Holistic competency is an umbrella term for different types of generic skills, positive values and attitudes (Chan et al, 2017). It can be applied to a wide range of disciplines across academic and professional contexts. Assessment is an important part of teaching and learning. Educators are often eager to know whether they are teaching what they think they are teaching, whether students are learning what they expect them to learn, and what they can do to improve their teaching.

The assessment of holistic competency is important because it:

  • Informs teachers on their students’ holistic competency development

  • Help students to monitor their own holistic competency development

  • Drives students to develop holistic competencies (Medland, 2016)

  • Allows universities to provide evidence of graduate attributes which often include these competencies (Salas Velasco, 2014)

  • Informs employers on the quality and job readiness of graduates (Cummings, 1998)

 

Debates on Holistic Competency Assessment

The title of one of our journal articles, “To assess or not to assess holistic competencies.” (Chan & Yeung, 2021), implies the debates surrounding the assessment of holistic competency that have been around for a long time (de la Harpe & David, 2012; Gibbs, 2014). There are a variety of reasons including the subjective nature of holistic competencies, no base-line measurements, and the moral principles for assessing certain competencies.

Holistic competency assessment is challenging because there is often no explicit holistic competency learning outcomes in curriculum documents, and thus, no explicit assessment.

The lack of well-established and systematic way to assess these competencies is also a big issue. This problem is often exacerbated by the absence of a common understanding of holistic competencies (Chan, Fong, Luk & Ho, 2017), which makes the development of valid and reliable assessment challenging.

In fact, many holistic competencies may not be amenable to assessment and cannot be easily represented or rated on scales (Badcock et al., 2010; Chan, 2012) due to their nature and properties. For example, moral values such as consideration and respect are humane, and can neither be quantified nor assessed objectively. The personal nature of these competencies is also likely to lead to negative emotions (e.g. frustrations, defensiveness) (Chan & Luo, 2020; Chan & Luo, 2021) when negative feedback is given (Chan & Yeung, 2020).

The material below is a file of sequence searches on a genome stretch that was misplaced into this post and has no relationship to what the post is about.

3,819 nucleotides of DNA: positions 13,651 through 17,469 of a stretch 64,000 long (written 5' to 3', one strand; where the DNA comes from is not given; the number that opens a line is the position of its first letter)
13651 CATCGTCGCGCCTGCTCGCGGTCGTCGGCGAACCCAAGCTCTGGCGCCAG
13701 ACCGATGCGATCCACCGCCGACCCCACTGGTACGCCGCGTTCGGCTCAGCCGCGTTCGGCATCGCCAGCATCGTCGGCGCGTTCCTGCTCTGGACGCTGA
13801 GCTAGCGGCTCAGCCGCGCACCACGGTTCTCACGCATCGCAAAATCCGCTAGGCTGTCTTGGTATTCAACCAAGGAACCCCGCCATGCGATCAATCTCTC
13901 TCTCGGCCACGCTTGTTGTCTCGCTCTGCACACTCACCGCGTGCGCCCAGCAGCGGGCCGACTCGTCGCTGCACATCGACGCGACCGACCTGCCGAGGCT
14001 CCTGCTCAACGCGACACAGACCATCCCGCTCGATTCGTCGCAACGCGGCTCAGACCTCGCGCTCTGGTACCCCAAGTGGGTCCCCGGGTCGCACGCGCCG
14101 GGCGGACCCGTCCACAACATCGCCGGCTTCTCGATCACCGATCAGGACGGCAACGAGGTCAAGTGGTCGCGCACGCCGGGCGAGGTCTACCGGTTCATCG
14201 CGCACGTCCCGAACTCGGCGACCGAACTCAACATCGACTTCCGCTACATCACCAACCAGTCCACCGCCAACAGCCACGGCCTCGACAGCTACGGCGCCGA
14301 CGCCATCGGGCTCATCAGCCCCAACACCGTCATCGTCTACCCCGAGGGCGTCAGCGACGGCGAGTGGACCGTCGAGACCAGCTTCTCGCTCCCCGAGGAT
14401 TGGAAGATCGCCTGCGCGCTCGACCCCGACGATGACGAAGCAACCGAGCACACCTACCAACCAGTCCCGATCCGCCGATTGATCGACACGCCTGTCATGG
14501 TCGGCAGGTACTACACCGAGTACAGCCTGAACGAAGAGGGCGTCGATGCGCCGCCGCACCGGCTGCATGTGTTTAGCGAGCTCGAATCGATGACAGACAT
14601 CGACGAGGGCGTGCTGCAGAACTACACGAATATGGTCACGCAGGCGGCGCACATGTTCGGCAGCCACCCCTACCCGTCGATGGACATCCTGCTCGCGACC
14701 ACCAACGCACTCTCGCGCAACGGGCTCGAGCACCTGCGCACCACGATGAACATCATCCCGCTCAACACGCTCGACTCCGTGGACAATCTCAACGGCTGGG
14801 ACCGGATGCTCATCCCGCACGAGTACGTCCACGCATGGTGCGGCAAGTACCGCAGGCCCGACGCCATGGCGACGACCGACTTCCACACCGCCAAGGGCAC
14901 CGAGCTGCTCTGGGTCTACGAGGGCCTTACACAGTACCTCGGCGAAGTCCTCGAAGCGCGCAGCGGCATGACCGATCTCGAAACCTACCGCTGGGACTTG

Even if holistic competencies are assessed, there are arguments concerning whether and how to give students credits for their holistic competency development (Pitman & Broomhall, 2009). In a study conducted by Chan & Luk (2021), the common view among 2150 undergraduates and 215 academics in Hong Kong is that they were somewhat positive towards formal assessment of holistic competencies, but were against the use of quantitative scoring (see Figure 1 – out of a 5-point likert scale). Instead, they prefer having a ‘grade-free’ qualitative record of their holistic competency development, including but not limited to reflective pieces and comments from peers and work supervisors based on observations.

1.png

Teachers' Versus Students' Perception

of Holistic Competency Assessment

 

Assessment Literacy of Holistic Competency: in Teacher and Student

Assessments provide information on student learning, the effectiveness of pedagogy as well as direction for future development. Thus, teachers and students must obtain levels of understanding on the assessment in terms of its principle and practice (Taylor, 2009). Currently, assessment literacy research has largely been based on disciplinary knowledge, Dr. Cecilia Chan and her team were the first to investigate student and teacher assessment literacy in holistic competency (Chan & Luo, 2021; Chan & Luk, 2021).

Dr. Chan believes that “assessing holistic competencies needs to be addressed by developing academics’ understanding and expertise in assessment and involving students in the assessment process and encouraging them to take a more active role in directing and reflecting on this own learning. Establishing holistic competency assessment literacy in students and teachers is a way of raising awareness and creating commitment in students and teachers to the recognition of its importance.

Student Assessment Literacy

Expanded on assessment literacy developed for disciplinary knowledge (Smith et al., 2013), student assessment literacy for holistic competency development consists of four dimensions: knowledge, attitude, action, and critique (Chan & Luo, 2021). In the knowledge dimension, students a) understand the purpose of assessment for holistic competency development and the potential side effects (such as compromising learning agency and unfair judgement) assessment may cause, b) understand the processes of holistic competency assessment are not always explicit (i.e., hidden in the curriculum or inferred in other assignments) and could be embedded within academic tasks, c) understand holistic competencies can be assessed via different approaches (e.g., reflective writing, presentations) and activities (e.g., community service, field tris), and assessment approaches, activities and holistic competency development are connected. The knowledge dimension serves as a threshold to achieve a deeper level of assessment literacy.

Students’ attitudes influence motivation to engage in learning; students’ perceived importance of holistic competency development affect their motivation to enhance these competencies (Chan & Yeung, 2019). In the attitude dimension, assessment literate students appreciate holistic competency development in terms of its value and show a willingness to engage in its assessment and constructively manage the impact of holistic competency assessment on emotions and avoid defensiveness when receiving negative feedback. Critical feedback can be positive or negative depending on students’ emotional competency, such as self-efficacy and emotion handling; emotionally competent students often reflect on themselves, seek further suggestions from peers and teachers.